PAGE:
Sixteen months after the Grenfell tragedy, the Council has marked the start of a new beginning in its relationship with the community with a commitment to guarantee the future of North Kensington Library.
The agreement reached with the Friends of North Kensington Library, which has been signed by the Council’s Leader, Elizabeth Campbell, marks the end of a long campaign which predated Grenfell. It also firmly seals an undertaking given by Cllr Campbell when she took over as Council leader that the Council would listen to residents and involve the local community in decision making.
North Kensington Library opened in 1891 and is one of the oldest purpose-built libraries in London. The building will now remain as a library for as long as it is a valued and well-loved service. Under a memorandum, guaranteeing its future, signed by Conservative and Labour councillors, the Council’s chief executive, Barry Quirk and the Minister for Grenfell Victims, Nick Hurd, any proposal to change the building will have to be developed with the local community and supported by a majority of local residents and library users.
The agreement guaranteeing North Kensington Library’s future was unveiled at a special community party to celebrate “Our Library – saved” on Saturday 20 October 2018.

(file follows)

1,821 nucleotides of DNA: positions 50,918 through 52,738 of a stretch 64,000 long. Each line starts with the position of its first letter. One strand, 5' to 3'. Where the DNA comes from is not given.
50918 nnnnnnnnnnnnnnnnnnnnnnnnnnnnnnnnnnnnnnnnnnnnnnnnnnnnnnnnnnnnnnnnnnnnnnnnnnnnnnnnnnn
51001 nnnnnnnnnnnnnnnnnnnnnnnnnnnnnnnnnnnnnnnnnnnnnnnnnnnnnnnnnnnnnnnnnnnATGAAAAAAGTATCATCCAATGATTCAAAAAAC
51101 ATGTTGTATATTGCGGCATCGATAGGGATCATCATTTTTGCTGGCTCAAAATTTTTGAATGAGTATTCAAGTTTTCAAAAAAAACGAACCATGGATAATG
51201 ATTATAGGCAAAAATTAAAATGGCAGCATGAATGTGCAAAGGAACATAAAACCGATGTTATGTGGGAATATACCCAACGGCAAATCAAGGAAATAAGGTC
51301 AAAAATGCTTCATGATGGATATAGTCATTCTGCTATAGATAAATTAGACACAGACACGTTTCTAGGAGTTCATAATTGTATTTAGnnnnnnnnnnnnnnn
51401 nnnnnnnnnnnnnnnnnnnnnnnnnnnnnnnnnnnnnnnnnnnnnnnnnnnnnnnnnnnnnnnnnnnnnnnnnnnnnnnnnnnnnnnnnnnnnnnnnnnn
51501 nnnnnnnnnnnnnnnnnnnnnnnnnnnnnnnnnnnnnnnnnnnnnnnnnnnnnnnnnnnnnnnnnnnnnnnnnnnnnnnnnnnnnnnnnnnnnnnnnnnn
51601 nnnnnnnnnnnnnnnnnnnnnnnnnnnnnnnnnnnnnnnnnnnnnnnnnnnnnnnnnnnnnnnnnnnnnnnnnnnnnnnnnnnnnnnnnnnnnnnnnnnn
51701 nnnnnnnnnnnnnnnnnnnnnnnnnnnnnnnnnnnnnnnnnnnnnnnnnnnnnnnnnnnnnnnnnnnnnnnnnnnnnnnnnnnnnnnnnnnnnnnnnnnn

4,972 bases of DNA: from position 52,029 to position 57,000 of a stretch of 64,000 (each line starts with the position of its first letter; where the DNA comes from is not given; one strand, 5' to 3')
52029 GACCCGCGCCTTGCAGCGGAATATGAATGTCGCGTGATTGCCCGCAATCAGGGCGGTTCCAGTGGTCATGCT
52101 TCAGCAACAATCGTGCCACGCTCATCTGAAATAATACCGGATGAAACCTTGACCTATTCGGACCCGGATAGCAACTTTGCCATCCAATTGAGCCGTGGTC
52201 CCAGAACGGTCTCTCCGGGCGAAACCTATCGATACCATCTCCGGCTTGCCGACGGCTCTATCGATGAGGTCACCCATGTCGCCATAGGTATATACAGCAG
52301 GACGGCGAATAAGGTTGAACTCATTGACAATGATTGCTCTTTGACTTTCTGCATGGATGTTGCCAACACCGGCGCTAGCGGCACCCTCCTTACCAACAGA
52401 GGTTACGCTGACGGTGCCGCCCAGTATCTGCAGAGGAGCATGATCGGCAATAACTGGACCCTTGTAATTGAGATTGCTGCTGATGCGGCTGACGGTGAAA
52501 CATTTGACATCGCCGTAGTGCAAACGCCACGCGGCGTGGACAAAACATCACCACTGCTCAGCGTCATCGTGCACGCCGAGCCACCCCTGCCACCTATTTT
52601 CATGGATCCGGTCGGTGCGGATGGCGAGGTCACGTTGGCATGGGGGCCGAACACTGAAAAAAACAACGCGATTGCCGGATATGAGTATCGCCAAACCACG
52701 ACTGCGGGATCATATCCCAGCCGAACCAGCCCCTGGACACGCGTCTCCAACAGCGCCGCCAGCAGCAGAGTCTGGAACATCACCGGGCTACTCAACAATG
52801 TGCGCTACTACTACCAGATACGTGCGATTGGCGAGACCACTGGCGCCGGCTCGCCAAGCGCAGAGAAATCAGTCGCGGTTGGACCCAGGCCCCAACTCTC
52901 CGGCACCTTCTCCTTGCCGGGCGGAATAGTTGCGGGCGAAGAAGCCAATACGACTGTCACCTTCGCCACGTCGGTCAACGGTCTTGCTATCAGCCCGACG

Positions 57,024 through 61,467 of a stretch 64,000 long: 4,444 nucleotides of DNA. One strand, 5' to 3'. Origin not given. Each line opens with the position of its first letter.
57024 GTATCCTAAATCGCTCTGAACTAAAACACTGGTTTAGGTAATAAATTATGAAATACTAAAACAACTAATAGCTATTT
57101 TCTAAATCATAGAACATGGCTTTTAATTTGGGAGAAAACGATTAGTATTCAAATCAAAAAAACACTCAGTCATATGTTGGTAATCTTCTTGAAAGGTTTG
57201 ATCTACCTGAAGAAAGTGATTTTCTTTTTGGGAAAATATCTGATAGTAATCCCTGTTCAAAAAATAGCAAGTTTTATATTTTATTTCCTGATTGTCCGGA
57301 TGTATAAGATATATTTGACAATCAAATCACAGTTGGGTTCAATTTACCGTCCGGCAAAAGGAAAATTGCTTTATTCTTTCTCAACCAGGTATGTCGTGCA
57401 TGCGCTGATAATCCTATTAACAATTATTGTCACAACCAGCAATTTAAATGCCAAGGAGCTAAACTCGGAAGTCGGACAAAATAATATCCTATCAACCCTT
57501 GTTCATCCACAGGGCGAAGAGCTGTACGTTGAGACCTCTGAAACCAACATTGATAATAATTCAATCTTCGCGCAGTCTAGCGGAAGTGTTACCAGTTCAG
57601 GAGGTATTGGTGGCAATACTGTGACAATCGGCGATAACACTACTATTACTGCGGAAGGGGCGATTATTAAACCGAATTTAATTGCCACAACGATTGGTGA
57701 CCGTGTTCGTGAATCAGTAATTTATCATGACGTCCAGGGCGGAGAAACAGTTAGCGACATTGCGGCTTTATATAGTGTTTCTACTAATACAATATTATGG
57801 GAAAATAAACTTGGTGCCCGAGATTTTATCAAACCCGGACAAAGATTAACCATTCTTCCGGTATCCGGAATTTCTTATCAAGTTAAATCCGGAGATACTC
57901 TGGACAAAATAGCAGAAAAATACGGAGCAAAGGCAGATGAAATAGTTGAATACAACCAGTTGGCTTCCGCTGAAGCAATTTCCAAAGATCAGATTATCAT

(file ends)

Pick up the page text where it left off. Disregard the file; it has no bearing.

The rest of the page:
Chris Bushell, of the Friends of North Kensington Library, said: “We are, of course, saddened that the agreement has been reached as a result of a dreadful local disaster. We do, however, welcome the decision to commit to this formal written agreement and recognise it as a sincere expression by RBKC of a willingness to engage with this community and to act in its interests.
“As we enjoy our library’s new lease of life, we will never forget those who are no longer with us. We will watch with great interest to see how the new resolve to engage with the residents of North Kensington and the new culture of trust develops in our borough.”
Cllr Elizabeth Campbell said: “We have listened to the local community and understand just how much this library is valued and cherished. We have no plans in the short, medium or long term to close the building or end its use as a public library.
“The agreement seals our resolve as a Council to place the views and voices of local people at the centre of all decisions and to develop a new culture of trust where we will work together for the good of all.
“The Council will continue to provide funding and resources needed to continue to run the high standard of service for all our residents.”